Welcome to Common Gunsense

I hope this blog will provoke some thoughtful reflection about the issue of guns and gun violence. I am passionate about the issue and would love to change some misperceptions and the culture of gun violence in America by sharing with readers words, photos, videos and clips from articles to promote common sense about gun issues. Many of you will agree with me- some will not. I am only one person but one among many who think it's time to do something about this national problem. The views expressed by me in this blog do not represent any group with which I am associated but are rather my own personal opinions and thoughts.

Tuesday, August 3, 2010

Just another mass shooting day in America

You just knew I would write about this latest set of massacres didn't you? How can I not? But I really don't know if I can say anything that hasn't already been said about the dozens and dozens of mass shootings that have occurred in this country. Americans must get tired of hearing about these shootings. They don't know what to do about them. And then questions get asked such as those of Connecticut Governor Rell in this article in the New York Times about the 11 victims in a workplace shooting in Connecticut. " “In the wake of this tragedy,” Ms. Rell said, “we are all left asking the same questions: How could someone do this? Why did they do this?”"

The how part of those questions is pretty much a no-brainer. The shooter was obviously upset so a gun is just a part of a solution to a problem for too many people. And with guns so easily available and the culture in our country that is infatuated with guns, it has become inevitable that these tragedies will take place. What should we expect?

The why part is harder to answer but it seems to be almost the same answer in every mass shooting. The shooter had problems. The shooter hated his boss. The shooter hated the government. The shooter was bullied. The shooter was discriminated against. The shooter wanted to get even with a spouse or partner. We've heard these same words far too often. We also read and hear that the shooter was such a nice person; no one would suspect that he or she was capable of such a heinous act of violence. He loved his family and his kids; he was a hard worker, etc. etc. etc. 

But the shootings continue without answers to the questions and sometimes without the right questions asked. In yet another mass shooting today at a birthday party in Indianpolis, two innocent people were gunned down with an AK47 and others injured. Paul Helmke, President of the Brady Campaign made this statement today in a Press Release: " “We make it too easy for dangerous people to arm themselves - people like the angry, severely troubled man who murdered co-workers in Hartford.  And we allow public access to military-style semiautomatic assault weapons, like the shooter in Indianapolis.  We need to come to terms with this horror in our country." " A birthday party. Innocent people celebrating.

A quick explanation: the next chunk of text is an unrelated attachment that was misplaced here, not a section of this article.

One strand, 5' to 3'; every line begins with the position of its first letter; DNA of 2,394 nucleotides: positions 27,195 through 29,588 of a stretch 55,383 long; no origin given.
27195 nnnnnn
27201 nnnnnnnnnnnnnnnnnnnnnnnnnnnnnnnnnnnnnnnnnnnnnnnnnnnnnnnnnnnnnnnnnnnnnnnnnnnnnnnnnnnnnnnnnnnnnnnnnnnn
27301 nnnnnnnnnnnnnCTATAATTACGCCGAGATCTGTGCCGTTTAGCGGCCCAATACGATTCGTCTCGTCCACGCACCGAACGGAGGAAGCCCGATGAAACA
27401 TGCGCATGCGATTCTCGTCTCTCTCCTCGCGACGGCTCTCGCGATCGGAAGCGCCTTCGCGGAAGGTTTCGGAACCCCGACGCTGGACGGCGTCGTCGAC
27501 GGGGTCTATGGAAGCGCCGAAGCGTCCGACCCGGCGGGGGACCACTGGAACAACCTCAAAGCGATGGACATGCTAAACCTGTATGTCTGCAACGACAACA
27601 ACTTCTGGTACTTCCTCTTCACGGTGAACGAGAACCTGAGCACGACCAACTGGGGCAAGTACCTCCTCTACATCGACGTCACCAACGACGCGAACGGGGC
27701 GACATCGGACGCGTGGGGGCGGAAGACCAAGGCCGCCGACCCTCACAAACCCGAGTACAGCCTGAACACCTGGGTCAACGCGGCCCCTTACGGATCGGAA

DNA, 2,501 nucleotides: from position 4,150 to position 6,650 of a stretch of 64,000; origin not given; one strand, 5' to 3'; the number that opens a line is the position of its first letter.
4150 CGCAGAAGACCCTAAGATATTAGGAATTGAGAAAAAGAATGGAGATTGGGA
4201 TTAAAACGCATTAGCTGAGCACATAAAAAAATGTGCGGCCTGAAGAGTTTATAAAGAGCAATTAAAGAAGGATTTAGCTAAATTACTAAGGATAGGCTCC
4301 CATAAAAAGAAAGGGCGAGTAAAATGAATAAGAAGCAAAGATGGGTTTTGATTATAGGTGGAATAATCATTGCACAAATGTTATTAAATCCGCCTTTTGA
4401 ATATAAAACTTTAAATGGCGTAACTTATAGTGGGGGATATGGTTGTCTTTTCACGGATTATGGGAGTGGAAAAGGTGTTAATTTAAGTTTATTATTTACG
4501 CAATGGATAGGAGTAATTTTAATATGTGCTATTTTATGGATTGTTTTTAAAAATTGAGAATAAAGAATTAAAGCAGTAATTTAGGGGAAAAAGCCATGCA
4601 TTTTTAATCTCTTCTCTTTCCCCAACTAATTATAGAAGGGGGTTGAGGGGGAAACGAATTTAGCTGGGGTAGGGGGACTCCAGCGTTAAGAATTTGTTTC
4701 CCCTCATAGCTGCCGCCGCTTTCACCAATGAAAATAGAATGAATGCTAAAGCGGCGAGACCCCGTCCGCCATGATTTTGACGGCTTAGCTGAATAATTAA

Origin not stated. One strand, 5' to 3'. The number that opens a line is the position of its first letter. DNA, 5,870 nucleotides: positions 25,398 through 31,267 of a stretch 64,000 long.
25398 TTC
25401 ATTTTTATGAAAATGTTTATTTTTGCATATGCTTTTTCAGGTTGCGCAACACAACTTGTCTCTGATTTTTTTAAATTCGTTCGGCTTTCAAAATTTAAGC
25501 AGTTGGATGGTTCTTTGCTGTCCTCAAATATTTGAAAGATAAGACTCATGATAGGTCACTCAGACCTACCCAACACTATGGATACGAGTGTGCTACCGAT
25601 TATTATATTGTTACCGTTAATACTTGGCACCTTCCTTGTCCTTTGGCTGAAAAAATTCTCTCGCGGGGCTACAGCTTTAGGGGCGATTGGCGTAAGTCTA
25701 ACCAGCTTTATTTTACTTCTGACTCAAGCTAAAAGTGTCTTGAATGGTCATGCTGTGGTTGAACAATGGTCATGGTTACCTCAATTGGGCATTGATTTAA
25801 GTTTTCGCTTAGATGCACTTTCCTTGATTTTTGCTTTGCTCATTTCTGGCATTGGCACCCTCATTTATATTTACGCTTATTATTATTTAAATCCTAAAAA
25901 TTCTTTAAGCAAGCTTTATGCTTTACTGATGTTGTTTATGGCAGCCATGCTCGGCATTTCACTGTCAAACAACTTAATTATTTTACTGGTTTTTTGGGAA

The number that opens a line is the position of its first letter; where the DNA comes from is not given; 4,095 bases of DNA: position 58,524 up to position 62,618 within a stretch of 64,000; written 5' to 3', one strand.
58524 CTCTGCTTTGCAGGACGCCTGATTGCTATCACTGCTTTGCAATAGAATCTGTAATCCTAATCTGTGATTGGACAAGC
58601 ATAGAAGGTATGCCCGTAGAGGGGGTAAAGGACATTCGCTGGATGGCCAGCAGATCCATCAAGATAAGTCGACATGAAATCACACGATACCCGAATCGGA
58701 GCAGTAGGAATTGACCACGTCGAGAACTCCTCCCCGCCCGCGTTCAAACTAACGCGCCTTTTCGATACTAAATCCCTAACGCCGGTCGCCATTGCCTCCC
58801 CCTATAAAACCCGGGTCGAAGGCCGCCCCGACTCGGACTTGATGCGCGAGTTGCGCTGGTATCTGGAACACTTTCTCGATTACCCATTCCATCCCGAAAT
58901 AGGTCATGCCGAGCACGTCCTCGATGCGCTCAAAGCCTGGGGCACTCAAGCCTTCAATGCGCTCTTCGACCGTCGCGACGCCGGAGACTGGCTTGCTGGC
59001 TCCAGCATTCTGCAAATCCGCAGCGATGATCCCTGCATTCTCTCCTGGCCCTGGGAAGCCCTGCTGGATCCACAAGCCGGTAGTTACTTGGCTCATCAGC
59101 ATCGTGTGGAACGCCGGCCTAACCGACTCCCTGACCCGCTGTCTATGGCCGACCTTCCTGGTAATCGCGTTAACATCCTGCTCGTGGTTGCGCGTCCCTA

Really? Can we come to terms with the horror of mass shootings? So far, I am sorry to say, we have not and shame on us. United Church of Christ Minister, Chuck Currie wrote this blog today about the mass shootings. I am a proud member of a UCC Church in Minnesota and know how supportive of my efforts those in my congregation are. It may yet be the Mayors ( Mayors Against Illegal Guns) and the Faith community who pressure the public and elected leaders to do the right thing at long last. The Rev. Chuck Currie writes from a Christian point of view about gun violence using these words from his blog:  " On the other hand, Christians also know, from both experience and scripture, that all humans are sinful, capable of acting with hostile aggression toward their neighbors. This "realistic" view of human nature also argues for restricting access to guns which, in the wrong hands or without adequate supervision, can make violence ever more deadly. Christians can certainly contend that it is necessary for public authorities to take up arms in order to protect citizens from violence; but to allow assault weapons in the hands of the general public can scarcely be justified on Christian grounds. The stark reality is that such weapons end up taking more lives than they defend, and the reckless sale or use of these weapons refutes the gospel’s prohibition against violence." 

Other faith communities profess to non-violence and would likely agree with Rev. Currie that all humans are capable of violence and that access to guns escalates that violence. Let us heed the words of those who can understand that there is too much violence in America. 

1 comment:

  1. Good points well expressed. Odd, isn't it, that the religious Right usually lines up on the side of the NRA and its extremist views?